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Clean Truck Rules Will Benefit Southern New England

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The states of Massachusetts, Connecticut and Rhode Island are expected to record at least $ 12 billion in net societal benefits, improved health and air quality, and increased investments over the next 30 years through the adoption of clean truck programs in their states. That’s according to a new independent report from MJ Bradley & Associates (MJB & A) that examined the potential benefits of clean, zero-emission trucks on buses in every state and the southern New England region as a whole.

Photo by Colby Winfield on Unsplash

A Clean Trucks program consists of two complementary rules that will help reduce emissions in southern New England: the Advanced Clean Trucks (ACT) rule and the Heavy-Duty Omnibus (HDO) rule. The ACT rule requires manufacturers to produce and sell an increasing percentage of zero-emission vehicles while the HDO rule sets stricter limits on emissions of nitrogen oxides, a contributor to smog.

The report, commissioned by the NRDC and the Union of Concerned Scientists, shows that a cleaner, zero-emission fleet will result in improvements in air quality and the health of residents, reductions in emissions from greenhouse gases, financial savings for fleet owners and lower utility bills for residents of southern New England. The report also analyzes the additional benefits of Clean Trucks with 100% ZEV sales in all truck categories by 2040, increasing the potential benefits for the region.

Connecticut, Massachusetts, and Rhode Island each have their own targets for reducing air pollution, with Massachusetts being the most ambitious with a goal of net zero emissions by 2050. However, as transportation is the biggest source of greenhouse gas emissions in southern New Zealand England, for states to meet their climate targets, reducing pollution to the transport sector to zero is crucial. Fortunately, all three states have set a goal of 100% zero-emission truck and bus sales by 2045. But as the MJB & A report points out, the ACT and HDO rules are important steps in achieving and achieving these. Goals.

In order to maximize the benefits of the ACT and HDO for the region and individual states, decision makers in Connecticut, Massachusetts, and Rhode Island must quickly adopt the ACT and HDO rules.

Clean Truck Program will bring public health and economic benefits to southern New England

While the 532,200 commercial trucks and buses in the region represent only 6% of vehicles on the road, they have a disproportionate impact on public health and are responsible for 48% of nitrogen oxides (NOx) emissions that generate carbon dioxide. smog and 41% of fine particles (PM) from all vehicles.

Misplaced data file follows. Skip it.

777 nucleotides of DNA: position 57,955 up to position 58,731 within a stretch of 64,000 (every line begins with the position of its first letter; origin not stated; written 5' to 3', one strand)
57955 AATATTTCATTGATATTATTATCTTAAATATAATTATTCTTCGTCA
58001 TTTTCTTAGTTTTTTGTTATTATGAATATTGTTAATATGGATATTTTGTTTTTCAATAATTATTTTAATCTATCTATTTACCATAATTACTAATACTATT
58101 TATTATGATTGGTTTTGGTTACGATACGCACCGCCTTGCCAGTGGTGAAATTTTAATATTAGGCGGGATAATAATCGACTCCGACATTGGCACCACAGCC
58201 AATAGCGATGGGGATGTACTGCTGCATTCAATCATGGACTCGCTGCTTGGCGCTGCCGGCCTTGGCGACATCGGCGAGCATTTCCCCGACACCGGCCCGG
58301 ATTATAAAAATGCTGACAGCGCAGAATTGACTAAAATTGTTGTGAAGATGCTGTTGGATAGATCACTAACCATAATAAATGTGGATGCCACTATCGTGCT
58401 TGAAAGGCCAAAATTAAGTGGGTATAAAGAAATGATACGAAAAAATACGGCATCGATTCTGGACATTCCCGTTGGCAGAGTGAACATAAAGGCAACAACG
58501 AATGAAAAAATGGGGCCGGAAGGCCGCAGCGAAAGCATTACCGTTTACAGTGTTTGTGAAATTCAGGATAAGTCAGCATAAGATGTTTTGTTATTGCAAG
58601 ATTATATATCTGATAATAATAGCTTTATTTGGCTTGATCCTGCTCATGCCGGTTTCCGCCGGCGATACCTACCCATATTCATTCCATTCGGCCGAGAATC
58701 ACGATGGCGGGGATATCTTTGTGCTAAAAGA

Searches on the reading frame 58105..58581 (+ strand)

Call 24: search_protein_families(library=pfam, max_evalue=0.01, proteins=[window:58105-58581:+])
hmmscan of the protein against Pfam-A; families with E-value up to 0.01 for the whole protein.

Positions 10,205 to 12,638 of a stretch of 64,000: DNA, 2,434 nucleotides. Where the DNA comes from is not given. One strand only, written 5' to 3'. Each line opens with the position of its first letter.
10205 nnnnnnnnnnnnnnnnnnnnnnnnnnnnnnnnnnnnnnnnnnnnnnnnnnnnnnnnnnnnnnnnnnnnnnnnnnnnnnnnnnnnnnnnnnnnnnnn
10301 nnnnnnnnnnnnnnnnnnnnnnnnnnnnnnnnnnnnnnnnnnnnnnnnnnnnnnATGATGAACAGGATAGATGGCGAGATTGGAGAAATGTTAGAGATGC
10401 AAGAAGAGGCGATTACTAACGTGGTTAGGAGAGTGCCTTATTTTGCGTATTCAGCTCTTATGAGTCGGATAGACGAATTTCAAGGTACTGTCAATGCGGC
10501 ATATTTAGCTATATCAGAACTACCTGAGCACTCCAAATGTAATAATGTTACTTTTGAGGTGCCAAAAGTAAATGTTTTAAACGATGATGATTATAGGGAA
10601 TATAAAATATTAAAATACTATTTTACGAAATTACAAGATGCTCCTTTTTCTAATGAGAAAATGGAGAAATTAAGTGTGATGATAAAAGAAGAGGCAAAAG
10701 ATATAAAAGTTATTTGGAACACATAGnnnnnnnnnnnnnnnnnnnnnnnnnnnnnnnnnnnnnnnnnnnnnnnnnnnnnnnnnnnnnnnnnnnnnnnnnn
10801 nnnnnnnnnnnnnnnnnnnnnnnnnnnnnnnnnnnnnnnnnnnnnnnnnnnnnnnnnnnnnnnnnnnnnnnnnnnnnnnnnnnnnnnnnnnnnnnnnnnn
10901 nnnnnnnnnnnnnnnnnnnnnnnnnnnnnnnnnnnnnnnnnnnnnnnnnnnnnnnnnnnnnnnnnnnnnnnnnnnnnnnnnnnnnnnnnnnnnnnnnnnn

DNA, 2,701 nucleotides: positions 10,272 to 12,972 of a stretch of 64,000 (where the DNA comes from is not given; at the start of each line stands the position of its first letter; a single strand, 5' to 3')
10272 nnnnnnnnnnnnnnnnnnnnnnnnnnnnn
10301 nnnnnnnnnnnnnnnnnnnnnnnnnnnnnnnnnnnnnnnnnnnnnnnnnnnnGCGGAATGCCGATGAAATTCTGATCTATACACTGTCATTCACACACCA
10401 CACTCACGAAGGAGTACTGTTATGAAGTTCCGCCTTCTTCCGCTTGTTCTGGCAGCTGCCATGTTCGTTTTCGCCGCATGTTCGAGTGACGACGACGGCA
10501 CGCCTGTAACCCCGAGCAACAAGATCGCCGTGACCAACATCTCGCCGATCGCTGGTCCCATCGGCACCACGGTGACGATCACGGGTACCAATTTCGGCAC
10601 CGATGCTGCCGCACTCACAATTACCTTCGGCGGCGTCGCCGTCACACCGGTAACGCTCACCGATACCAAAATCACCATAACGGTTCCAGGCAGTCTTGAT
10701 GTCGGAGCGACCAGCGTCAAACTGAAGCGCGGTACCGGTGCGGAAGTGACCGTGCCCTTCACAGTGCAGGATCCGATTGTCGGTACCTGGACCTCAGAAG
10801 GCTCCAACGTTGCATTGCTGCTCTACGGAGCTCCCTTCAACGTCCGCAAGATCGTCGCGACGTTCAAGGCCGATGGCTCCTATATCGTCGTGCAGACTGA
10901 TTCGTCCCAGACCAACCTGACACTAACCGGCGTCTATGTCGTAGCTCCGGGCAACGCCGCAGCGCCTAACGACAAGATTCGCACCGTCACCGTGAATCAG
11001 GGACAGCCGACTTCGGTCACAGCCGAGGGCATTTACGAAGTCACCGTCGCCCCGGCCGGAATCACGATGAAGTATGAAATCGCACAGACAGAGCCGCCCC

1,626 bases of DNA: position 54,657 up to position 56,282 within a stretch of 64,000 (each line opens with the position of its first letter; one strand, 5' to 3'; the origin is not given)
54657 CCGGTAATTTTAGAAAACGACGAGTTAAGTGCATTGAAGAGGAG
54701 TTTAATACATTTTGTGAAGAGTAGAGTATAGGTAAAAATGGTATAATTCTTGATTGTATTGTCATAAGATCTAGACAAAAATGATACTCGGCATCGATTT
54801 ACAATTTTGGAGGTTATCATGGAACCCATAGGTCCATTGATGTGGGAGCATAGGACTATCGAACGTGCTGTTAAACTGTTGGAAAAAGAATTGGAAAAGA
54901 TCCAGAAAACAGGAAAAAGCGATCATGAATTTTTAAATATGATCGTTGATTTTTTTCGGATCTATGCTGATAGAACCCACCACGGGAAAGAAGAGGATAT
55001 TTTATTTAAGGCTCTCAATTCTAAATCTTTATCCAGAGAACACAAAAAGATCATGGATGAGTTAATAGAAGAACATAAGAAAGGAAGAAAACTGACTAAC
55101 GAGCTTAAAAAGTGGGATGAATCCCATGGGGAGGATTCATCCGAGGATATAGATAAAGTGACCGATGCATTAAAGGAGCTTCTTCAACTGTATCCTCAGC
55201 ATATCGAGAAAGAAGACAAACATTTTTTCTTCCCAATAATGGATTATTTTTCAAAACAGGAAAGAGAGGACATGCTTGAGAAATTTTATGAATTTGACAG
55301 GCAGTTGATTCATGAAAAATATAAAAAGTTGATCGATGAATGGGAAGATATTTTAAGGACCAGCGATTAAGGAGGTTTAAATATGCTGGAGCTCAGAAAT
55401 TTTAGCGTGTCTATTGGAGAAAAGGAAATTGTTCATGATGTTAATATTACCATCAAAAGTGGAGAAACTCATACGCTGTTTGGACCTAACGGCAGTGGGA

While adopting ACT and HDO rules as part of a Clean Trucks program is an important first step, Connecticut, Massachusetts and Rhode Island must also adopt additional measures designed specifically to ensure that zero-emission technologies and the associated reductions benefit communities of color and low-income communities. (i.e. environmental justice communities). Environmental justice communities are exposed to disproportionately high levels of air pollution in southern New England and across the country, including pollution from trucks carrying goods with ships and trains.

Therefore, when southern New England states consider adopting ACT and HDO, they should be associated with other policies and programs such as the creation of zero emission zones where the use of vehicles internal combustion engine is limited; replace and modernize existing diesel equipment; establish deployment and incentive programs for EV charging infrastructure; and impose emission reduction measures that target environmental justice communities, transportation corridors and port regions.

Clean Truck Program will bring public health and economic benefits to southern New England

The MJB & A study predicts that a Clean Trucks program would replace more than 315,000 diesel trucks and buses with ZEVs (59% of the fleet in service) by 2050 in southern New England. The main regional benefits between 2024 and 2050 would include:

  • Reduce unhealthy smog and air toxics by reducing NOx emissions by over 235,000 metric tonnes and PM2.5 pollution by 626 metric tonnes.
  • Improve public health by preventing more than 153,000 respiratory illnesses, 270 hospitalizations and emergency room visits and 269 premature deaths.
  • Reduce greenhouse gas emissions by nearly 40.5 million metric tons.
  • Create good, clean jobs, with an average wage almost double the average wage for the jobs that are being replaced.
  • Reduce the annual electricity bill of the average Southern New England household in 2050 by $ 52 and the average commercial customer by $ 220 per year, as excess utility revenues from ZEV truck fleets are returned to all utility customers.
  • Attract $ 100 million per year in investments in public electric vehicle charging infrastructure and truck depots.

Accelerating the deployment of zero-emission trucks and buses would also significantly reduce pollution from these vehicles from current levels. A clean truck program would help reduce emissions from trucks and buses by 92% for NOx, 80% for PM2.5 and 49% for GHGs from current levels.

The results specific to each state are available in appendix BD of the MJB & A report.

Next steps

Fortunately, Massachusetts and Connecticut are planning to move forward with ACT. But in order to reap the benefits outlined above, the three southern New England states (Connecticut, Massachusetts, and Rhode Island) must not only move forward to adopt ACT, but must also adopt HDO and additional policies to ensure that all citizens see the benefits of zero emission transportation.


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